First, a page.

At Kevin O’Donovan Solicitors we support clients with their residential and commercial leases for properties across Bantry and West Cork
We deal with:
• Residential Letting Agreements
• Commercial Leases
• Landlord & Tenant Advice
• Commercial Leases
Commercial Leases are effectively investments in non residential properties. A Landlord and a Tenant can agree on the terms and conditions that the Lease is to be subject to and when the parties sign a lease, this gives effect to the terms and conditions therein and binds both them and their successors. Once the main terms such as the rent, the length of the Lease and fit-out have been agreed between a Landlord and a Tenant, it will then be up to the solicitor for the Landlord to prepare and issue the proposed Commercial Lease and for the solicitor acting on behalf of the Tenant to peruse same and to add, delete or re-draft conditions in the Lease as is necessary so as to protect the Tenant’s interests in their lease of the property.
The contents of a Lease will vary depending upon whether a commercial property is a stand-alone property or is part of a larger building with shared services. Further, where the commercial premises is still in the course of construction or where a Tenant proposes to carry out fit-out works, what is called an “Agreement for Lease” will be entered into where the parties thereto agree to execute a Lease in an agreed form once the works have been completed. The period of the Lease will obviously vary depending upon the particular circumstances but in the case of longer Leases which will typically be for a term of twenty or twenty-five years, these will contain a full repair and insuring obligation on the Tenant so that the Tenant will be responsible for ensuring that the premises is kept or put in good repair and will also be responsible for paying the insurance premium by way of reimbursement to the Landlord.
Therefore, in the case of a Commercial Lease, each Lease needs to be investigated in light of the individual circumstances and poorly drafted Leases or Leases which do not contain the required clauses can often leave both a Landlord and a Tenant open to unnecessary risks which can lead to that party suffering loss and damage as a result thereof. We provide full advice in respect of Commercial Leases so that the final Lease entered into by our client whether as Landlord or Tenant will adequately cater for their needs in the circumstances.
Residential Letting Agreements govern the letting of apartments, flats and dwellings in Ireland. The 2004 Residential Tenancies Act establishes the broad legislative framework for residential lettings although there are a number of pre-existing measures which continue in force and operate in parallel with the provisions in the Residential Tenancies Act, 2004.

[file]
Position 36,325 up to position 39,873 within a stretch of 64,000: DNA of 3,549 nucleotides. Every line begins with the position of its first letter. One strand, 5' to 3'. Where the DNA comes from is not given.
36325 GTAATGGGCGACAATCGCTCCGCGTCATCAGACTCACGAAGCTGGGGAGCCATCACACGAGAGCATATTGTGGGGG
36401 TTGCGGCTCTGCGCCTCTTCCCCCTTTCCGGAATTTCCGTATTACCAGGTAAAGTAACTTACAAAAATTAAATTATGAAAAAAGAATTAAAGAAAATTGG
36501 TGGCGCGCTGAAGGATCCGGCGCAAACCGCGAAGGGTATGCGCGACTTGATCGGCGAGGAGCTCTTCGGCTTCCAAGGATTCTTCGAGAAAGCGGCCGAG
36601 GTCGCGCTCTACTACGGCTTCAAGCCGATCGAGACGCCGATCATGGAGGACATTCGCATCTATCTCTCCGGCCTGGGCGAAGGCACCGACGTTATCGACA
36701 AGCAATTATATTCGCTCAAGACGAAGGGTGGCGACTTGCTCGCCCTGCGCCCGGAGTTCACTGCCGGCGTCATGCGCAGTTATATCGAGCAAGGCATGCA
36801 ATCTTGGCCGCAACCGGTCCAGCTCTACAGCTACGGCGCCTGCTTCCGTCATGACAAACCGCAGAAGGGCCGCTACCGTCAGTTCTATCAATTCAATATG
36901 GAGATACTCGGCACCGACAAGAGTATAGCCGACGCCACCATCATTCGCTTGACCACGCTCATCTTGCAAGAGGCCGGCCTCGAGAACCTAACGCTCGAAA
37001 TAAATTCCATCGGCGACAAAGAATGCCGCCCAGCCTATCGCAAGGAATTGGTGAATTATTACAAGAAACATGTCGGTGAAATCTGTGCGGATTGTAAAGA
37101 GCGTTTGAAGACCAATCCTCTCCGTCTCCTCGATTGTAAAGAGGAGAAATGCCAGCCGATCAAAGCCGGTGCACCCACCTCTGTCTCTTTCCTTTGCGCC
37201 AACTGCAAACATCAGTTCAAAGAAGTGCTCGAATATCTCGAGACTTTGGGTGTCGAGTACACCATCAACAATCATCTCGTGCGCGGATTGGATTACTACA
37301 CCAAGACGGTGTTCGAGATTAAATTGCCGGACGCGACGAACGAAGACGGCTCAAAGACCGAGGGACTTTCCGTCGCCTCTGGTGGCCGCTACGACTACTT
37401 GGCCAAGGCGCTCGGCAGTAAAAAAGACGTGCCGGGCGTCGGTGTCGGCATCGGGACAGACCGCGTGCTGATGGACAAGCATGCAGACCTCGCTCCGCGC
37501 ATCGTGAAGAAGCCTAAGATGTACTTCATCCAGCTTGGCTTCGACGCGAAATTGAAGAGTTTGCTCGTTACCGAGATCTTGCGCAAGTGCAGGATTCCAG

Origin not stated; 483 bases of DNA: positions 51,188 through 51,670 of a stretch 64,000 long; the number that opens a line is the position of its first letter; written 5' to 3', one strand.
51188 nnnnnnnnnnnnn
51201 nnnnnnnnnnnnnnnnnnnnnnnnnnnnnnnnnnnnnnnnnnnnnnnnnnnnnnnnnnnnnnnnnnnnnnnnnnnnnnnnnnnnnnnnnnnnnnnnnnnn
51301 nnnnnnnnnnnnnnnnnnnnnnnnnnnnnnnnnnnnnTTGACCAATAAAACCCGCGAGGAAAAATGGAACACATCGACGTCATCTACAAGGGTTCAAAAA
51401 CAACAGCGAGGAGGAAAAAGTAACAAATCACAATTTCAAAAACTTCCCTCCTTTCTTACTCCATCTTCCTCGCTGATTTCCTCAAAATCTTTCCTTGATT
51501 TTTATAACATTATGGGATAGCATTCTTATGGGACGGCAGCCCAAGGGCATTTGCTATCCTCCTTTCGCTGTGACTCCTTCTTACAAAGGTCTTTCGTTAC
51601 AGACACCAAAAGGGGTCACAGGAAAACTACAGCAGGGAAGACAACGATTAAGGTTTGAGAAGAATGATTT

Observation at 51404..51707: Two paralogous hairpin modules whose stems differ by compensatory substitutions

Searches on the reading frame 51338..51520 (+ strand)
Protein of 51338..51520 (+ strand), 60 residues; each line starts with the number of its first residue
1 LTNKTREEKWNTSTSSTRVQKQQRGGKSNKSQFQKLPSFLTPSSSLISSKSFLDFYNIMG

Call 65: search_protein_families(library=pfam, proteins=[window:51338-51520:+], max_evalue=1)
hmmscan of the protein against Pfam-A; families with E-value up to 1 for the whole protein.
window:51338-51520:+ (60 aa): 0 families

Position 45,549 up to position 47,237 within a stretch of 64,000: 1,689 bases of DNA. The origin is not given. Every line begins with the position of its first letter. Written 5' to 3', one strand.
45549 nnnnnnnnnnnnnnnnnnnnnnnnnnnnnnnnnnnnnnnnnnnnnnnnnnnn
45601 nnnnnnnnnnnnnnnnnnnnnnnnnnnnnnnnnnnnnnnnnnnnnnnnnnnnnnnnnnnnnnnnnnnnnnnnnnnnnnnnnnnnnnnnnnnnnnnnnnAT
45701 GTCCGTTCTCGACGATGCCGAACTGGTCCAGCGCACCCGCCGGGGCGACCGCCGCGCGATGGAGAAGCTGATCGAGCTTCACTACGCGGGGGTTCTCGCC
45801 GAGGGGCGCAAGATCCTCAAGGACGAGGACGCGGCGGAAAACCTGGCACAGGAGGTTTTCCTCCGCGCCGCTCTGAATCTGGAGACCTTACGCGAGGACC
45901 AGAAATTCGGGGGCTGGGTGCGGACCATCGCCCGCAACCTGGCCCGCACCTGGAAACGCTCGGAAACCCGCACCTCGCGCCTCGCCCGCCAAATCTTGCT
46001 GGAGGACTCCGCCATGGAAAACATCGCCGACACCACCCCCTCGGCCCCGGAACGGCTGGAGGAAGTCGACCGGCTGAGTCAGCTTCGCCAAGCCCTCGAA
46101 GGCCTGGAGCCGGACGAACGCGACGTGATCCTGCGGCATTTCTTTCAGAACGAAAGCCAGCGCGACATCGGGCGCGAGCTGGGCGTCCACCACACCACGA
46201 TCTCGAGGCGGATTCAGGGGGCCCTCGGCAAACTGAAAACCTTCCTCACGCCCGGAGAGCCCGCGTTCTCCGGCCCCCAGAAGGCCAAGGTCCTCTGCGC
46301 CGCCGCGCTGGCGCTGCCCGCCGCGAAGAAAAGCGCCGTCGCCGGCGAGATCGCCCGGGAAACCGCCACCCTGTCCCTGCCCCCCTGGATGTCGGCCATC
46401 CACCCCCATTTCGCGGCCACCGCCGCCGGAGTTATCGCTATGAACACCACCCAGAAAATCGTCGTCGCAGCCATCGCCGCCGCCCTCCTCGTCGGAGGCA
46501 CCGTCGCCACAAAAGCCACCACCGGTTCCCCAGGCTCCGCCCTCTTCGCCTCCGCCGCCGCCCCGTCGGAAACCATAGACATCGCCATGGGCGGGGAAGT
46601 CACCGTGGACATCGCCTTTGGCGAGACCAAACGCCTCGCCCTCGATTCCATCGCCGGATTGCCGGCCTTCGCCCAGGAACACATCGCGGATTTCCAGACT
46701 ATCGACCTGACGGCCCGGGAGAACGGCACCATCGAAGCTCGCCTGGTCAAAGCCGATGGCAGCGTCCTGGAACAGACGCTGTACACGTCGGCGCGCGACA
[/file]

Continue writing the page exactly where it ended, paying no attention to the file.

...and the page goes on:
The 2004 Act did however introduce a number of measures which protected the security of tenure for Tenants, the main provision of which is that where a Tenant completes a six month continuous occupation of a residential property, the Tenant qualifies for statutory protection and will be entitled to seek a further lease to remain in possession of the residential property for a further three and a half year period.
Therefore, a Landlord if they want to avoid creating this statutory protection for their Tenant must serve a valid Notice of Termination before the expiry of this initial six month period. Once the Tenant qualifies for the statutory protection under the Act, the Landlord may only seek to recover possession of their residential property in specific circumstances such as where the Landlord intends to sell the residential property in the next three month period or when the Landlord requires the residential property for their own or a family members occupation.
The 2004 Act also introduced a dispute resolution mechanism whereby disputes between Landlords and Tenants are referred to the Private Residential Tenancies Board set up under the Act and which adjudicates on issues such as deposit refunds, termination of tenancies, rent arrears and complaints by neighbours regarding Tenant behaviour. The 2004 Act also imposed an obligation on Landlords to register each new tenancy with the Private Residential Tenancies Board.
Obviously, the letting of a residential property by a Landlord or the taking of a letting by a Tenant can be a significant decision on their part and we have long experience in advising both Landlords and Tenants as to their rights and obligations in respect of residential lettings and can advise, prepare and complete Residential Letting Agreements which cater for and protects both Landlords and Tenants in respect of same.
Contact us at Kevin O’Donovan Solicitors for support with all kinds of commercial and residential leases.